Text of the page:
Lives Lived and Lives Lost - Portsmouth and the Great War

The documentary evidence concerning Henry William's father has proved elusive but it is known that he died before 1901 as the census that year records his widowed mother Celia living with three sons, Charles, George and Harry (Henry William) at 8 Goodwood Place, Southsea. The boys were born in 1882, 1885 and 1897 respectively, at Portsmouth.
In 1902 Celia married Henry Smith from Portsmouth, a Leading Hand at Gunwharf, with whom she had two further children, Louisa (b. 1903) and Emily (b. 1908). At the 1911 census all four, together with Henry William, were living at 2 Ashby Place in Southsea. Celia was by this time calling herself Cecilia which was probably her birth name.
Henry William probably joined the Royal Navy as soon as he was considered old enough which would have been prior to the outbreak of the Great War. In 1916 he was serving on H.M.S. Hampshire which on June 5th was sent to Russia with Lord Kitchener and his high ranking entourage. They set out from Scapa Flow and soon encountered a force nine gale which was being weathered when she probably hit a mine and sank killing all her crew except for 12 crewmen who made it to shore alive. Henry William Smith was one of those lost.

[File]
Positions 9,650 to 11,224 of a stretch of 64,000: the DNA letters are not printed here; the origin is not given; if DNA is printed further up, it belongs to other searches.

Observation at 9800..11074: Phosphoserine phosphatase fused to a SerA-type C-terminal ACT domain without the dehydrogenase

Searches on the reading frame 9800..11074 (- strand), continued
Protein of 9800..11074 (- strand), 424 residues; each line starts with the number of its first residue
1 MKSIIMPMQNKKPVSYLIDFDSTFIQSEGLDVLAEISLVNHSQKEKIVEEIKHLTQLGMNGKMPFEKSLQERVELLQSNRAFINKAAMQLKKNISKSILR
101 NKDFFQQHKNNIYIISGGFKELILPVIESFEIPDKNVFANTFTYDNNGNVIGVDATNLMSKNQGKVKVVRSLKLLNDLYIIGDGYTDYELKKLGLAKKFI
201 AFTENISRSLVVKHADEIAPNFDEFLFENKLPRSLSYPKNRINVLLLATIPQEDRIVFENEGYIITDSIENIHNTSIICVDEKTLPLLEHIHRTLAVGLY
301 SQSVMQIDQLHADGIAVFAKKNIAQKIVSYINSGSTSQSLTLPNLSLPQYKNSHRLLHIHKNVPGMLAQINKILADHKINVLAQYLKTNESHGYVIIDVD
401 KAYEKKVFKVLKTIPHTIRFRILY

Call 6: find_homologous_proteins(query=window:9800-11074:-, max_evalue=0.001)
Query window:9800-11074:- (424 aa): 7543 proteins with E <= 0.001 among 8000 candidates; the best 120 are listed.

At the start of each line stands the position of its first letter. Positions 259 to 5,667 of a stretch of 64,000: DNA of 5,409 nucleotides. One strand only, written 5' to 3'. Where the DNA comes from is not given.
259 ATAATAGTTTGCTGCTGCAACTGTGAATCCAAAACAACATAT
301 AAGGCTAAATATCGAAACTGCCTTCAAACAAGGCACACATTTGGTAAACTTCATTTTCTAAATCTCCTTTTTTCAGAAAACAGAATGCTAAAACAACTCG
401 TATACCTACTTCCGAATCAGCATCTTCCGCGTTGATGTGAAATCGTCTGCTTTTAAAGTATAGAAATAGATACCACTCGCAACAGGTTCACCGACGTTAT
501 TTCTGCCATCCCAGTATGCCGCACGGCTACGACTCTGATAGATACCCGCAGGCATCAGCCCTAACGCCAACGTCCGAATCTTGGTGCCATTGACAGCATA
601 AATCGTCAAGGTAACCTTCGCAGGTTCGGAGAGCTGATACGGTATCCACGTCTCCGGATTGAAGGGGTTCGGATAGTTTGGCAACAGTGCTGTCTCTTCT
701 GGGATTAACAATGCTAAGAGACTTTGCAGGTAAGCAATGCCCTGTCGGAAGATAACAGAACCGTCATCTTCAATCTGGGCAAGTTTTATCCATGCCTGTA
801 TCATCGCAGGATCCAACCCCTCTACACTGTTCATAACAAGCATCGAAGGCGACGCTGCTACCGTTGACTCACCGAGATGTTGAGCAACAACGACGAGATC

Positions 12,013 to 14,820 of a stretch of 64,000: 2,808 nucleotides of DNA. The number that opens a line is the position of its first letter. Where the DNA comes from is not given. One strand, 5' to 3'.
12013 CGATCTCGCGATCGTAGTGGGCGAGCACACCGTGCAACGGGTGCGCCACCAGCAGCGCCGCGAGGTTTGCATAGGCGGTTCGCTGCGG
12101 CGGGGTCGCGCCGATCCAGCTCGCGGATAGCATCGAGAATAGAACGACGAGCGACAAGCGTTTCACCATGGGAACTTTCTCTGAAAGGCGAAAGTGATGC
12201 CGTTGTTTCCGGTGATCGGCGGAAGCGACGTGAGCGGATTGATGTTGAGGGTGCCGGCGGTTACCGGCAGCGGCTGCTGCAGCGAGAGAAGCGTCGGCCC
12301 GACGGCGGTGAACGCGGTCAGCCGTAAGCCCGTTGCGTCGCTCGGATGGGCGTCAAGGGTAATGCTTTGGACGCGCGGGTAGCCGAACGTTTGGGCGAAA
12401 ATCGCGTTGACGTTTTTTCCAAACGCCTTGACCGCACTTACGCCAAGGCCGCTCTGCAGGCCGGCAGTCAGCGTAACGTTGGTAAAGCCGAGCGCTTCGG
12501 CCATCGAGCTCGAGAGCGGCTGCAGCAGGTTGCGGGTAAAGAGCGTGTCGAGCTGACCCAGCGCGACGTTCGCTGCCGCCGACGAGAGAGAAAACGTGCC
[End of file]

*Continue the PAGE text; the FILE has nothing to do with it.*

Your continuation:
The Commonwealth War Graves Commission (CWGC) lists Ordinary Seaman Henry William Smith (J/19632), Royal Navy, HMS Hampshire, died on 05/06/1915. Remembered on the Portsmouth Naval Memorial (Panel 14). Son of Cecilia Smith, of 12, Dover Rd., Marmion Rd., Southsea, Portsmouth.
Henry Smith is also remembered on St. Jude's Church WW1 Memorial Cross and on the Cenotaph. He is not listed in the 'National Roll of the Great War'.
Tim Backhouse
August 2014